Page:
Deep in the middle of the Atlantic lies a huge underwater mountain range, equivalent in size to that of the alps, better known as the Mid-Atlantic ridge. Underneath the huge mass of water, right on sea floor, lurk creatures that have never seen before by human eyes. That is because only 1% of our ocean floor has been explored. It is still one of the greatest mysteries of our times.
Just recently, an expedition led by Monty Priede, director of the Oceanlab research center at the University of Aberdeen returned successful. “We found lots of these primitive species,” said Priede “It was like going to a new country.” Indeed, it is a bizarre world, 11,500 feet beneath the sea. It is filled with exotic worms, beautiful coral, transparent fish and yet it is completely in the dark.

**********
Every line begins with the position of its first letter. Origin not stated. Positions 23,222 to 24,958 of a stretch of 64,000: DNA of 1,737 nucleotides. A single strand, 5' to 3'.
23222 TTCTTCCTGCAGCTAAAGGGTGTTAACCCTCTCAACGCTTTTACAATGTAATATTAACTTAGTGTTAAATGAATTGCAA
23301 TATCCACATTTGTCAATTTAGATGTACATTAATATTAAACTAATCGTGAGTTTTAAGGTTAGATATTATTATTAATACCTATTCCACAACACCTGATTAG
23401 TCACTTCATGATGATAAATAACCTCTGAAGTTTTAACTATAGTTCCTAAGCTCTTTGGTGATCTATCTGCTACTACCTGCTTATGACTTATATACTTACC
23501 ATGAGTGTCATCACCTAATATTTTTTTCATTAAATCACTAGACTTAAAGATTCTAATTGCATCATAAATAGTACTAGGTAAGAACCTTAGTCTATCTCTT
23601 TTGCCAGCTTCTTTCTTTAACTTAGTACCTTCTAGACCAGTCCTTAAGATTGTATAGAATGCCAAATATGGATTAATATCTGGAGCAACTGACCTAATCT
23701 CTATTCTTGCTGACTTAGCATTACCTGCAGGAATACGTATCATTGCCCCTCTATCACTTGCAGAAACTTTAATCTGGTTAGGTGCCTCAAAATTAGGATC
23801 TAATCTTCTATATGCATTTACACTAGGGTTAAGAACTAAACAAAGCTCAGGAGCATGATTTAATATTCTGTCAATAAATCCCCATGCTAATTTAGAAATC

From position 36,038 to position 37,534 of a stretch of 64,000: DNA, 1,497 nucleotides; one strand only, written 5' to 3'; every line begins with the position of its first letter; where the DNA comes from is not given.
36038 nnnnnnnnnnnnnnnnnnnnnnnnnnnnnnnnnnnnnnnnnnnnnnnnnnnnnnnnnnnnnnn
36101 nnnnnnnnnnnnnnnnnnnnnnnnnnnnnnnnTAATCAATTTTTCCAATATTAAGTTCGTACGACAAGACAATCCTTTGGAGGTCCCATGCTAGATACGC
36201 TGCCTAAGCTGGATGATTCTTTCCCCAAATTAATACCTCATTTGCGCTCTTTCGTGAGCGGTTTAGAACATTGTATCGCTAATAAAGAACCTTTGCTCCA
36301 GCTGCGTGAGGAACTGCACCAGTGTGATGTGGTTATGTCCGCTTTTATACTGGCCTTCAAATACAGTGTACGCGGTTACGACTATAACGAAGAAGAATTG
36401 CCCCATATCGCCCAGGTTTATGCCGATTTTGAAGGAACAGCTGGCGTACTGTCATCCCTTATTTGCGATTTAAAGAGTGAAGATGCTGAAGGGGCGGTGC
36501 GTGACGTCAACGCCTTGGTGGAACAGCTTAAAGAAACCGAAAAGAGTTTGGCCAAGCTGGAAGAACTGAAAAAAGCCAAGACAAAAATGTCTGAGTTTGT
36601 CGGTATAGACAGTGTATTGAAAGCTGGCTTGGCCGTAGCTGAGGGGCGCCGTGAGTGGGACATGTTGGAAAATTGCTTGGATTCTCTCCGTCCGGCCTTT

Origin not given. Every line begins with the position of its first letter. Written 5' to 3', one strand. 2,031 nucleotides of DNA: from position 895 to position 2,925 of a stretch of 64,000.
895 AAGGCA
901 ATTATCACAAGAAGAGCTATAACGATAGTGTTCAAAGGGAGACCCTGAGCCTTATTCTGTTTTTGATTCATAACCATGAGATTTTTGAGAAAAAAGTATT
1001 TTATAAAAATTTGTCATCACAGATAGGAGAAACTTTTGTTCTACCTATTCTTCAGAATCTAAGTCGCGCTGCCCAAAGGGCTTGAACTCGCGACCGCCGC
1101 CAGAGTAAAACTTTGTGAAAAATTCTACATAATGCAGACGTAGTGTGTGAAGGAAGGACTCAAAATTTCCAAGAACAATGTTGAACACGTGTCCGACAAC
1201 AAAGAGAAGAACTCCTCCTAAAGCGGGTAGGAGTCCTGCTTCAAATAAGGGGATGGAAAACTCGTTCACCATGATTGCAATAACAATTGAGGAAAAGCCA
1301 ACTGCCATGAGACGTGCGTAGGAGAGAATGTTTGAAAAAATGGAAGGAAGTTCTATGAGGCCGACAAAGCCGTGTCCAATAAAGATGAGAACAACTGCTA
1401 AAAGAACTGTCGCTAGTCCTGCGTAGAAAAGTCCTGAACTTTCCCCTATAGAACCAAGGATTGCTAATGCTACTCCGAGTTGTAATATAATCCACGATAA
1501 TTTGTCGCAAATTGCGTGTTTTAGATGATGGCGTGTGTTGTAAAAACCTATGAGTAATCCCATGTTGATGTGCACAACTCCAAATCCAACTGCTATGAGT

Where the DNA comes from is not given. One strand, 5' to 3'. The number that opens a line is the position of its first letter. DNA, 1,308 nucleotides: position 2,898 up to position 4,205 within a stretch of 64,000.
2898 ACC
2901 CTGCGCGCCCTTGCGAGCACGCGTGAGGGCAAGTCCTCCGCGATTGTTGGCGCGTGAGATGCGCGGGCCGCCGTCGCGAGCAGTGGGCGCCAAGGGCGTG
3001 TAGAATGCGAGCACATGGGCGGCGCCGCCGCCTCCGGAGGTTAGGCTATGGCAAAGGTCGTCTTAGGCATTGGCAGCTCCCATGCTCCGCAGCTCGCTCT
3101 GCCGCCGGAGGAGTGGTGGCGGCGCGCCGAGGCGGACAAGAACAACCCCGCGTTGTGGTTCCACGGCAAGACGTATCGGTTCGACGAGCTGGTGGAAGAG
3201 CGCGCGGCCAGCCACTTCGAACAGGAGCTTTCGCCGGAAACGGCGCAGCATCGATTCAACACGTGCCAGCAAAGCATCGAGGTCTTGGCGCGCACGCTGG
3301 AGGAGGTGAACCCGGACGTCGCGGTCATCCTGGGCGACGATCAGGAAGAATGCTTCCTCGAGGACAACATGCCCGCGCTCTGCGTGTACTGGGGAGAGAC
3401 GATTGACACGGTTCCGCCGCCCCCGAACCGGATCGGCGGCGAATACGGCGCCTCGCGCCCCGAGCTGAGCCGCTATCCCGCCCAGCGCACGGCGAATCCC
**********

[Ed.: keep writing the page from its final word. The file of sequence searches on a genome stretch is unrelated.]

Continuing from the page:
The team of 31 scientists, coordinated by the Norway-based MAR-ECO project and the global Census of Marine Life program initiative, were the first to see a huge range of marine species, due to the depths and pressures that the ocean yields. They mapped over 1,500 square miles of the sea floor from the Azores to Iceland.
The National Geographic reported that:
“At least one new species, a tiny crustacean called a seed shrimp, is likely new to science, researchers said.
“Another exciting find was a “spiral poo worm,” an animal first identified in 2005 that deposits spiral-shaped feces, some of which have been found in the fossil record dating back hundreds of millions of years.
“Further voyages planned for 2008 and 2009 will retrieve this equipment and collect more samples, Preide said.”